Looking at the possibilities of virtualised playout with Pebble Beach Systems

Virtualised playout is increasingly becoming a temptation for those in sports broadcast, as it provides added agility, flexibility and speed for services. However, many still see it as a risk. Here we talk to Alison Pavitt, marketing manager at Pebble Beach Systems, about why virtualised playout is a risk worth taking. 

Pebble Beach Systems’ Alison Pavitt

What are the benefits to virtualising your playout operations?

For many broadcasters and media companies, the main interest in virtualised playout lies around the service agility that this approach gives in today’s competitive landscape. Being able to launch or decommission channels quickly for special events, or to test new concepts without lengthy set up and provisioning has never before been possible, particularly without large and potentially risky capital expenditures.

Also, the associated cost savings – removing the entire physical infrastructure, HVAC, power requirements – can be attractive over the course of time. COTS hardware can be upgraded by non-broadcast specialists. Service personnel have fewer unique ‘boxes’ to maintain as the same technology will most likely be in use across multiple platforms. Virtualisation makes it simple to clone and redeploy applications within a common environment across the whole facility, making expanding a system or migrating to new generation hardware a much simpler exercise.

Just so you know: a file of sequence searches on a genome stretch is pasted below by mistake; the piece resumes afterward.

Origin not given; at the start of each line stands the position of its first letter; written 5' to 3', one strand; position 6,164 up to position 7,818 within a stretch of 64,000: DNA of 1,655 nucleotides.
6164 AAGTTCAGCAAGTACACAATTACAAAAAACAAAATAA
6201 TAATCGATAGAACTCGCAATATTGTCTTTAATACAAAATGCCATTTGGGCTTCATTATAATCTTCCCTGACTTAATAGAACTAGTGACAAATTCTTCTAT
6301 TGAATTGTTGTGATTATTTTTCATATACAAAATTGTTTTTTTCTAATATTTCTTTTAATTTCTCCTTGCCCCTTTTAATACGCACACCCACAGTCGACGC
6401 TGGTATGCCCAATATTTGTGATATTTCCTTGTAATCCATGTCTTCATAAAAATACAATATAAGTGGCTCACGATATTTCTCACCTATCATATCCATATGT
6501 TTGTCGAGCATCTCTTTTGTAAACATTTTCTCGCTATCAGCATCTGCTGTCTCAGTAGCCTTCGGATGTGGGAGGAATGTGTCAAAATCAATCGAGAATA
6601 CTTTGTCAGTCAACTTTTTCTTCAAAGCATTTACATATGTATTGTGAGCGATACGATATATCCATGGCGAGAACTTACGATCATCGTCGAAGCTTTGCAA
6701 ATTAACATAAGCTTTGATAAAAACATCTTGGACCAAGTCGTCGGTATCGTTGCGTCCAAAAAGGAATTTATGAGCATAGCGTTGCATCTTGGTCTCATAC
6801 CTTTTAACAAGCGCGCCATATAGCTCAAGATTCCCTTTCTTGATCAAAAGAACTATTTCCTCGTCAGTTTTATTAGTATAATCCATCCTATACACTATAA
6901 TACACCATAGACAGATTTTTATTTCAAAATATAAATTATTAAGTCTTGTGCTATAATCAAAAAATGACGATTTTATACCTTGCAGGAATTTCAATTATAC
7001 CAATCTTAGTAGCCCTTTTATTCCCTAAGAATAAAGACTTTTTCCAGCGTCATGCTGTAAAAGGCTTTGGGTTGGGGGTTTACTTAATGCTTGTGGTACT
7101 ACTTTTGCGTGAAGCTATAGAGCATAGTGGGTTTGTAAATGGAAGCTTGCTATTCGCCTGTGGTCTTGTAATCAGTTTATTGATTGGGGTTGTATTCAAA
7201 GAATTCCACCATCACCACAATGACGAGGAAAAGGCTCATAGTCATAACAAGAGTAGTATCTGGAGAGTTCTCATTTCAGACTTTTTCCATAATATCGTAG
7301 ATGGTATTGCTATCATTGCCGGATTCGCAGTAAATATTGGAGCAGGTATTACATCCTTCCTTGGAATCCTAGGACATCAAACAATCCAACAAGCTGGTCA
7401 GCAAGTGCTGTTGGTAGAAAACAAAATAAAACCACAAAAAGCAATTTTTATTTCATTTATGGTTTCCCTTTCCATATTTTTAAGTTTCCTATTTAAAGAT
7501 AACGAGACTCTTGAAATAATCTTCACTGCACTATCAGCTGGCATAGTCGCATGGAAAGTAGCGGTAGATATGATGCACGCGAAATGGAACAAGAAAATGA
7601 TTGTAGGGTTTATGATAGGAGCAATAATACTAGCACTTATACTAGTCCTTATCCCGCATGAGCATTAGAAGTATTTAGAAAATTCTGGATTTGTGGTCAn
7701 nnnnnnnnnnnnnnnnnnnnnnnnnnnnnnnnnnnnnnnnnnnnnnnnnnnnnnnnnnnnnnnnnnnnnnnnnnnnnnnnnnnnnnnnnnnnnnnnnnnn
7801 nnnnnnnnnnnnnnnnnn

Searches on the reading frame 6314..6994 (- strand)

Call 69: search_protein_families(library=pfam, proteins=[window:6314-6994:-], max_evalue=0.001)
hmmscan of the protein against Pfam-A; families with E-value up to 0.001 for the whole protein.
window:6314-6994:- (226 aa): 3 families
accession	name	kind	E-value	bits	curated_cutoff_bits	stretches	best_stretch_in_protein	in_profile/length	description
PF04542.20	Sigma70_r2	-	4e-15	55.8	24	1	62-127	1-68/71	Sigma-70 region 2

However, the cost of actually creating sufficient IP infrastructure, where none existed before, can be substantial. So for a broadcaster it’s not necessarily about being cheaper, or getting more out of the resources, it’s about flexibility, portability and the ease of maintenance.

Is there a skills gap, and how big an issue is it?

Individuals who are schooled in both IT infrastructure and broadcast engineering are in short supply, and as we move from SDI to IP, a solid understanding of network fundamentals is an absolute must.

For virtualised applications, the success of the project will depend as much on your infrastructure as it does on the applications you run on it. Application providers are understandably reluctant to take control and design responsibility for your infrastructure; although they should be skilled and experienced enough to help you tune the system and diagnose performance issues.

It’s important to consider where the knowledge lies about your virtualised infrastructure.

Is it in house, in the hands of a third party, or with a contractor? Before starting the project, make sure you understand who owns each part of the environment. In a more traditional setup you will own the playout device and the vendor will take full responsibility for how that device performs. With a virtualised solution, the vendor is simply the software provider, meaning that you, or your nominated representative, have responsibility for the overall performance of the virtualised platform and networks. You will need to build relationships with an entirely different set of suppliers, and it helps to do so early in the process.

Do you always need to do a proof of concept? What about benchmarking?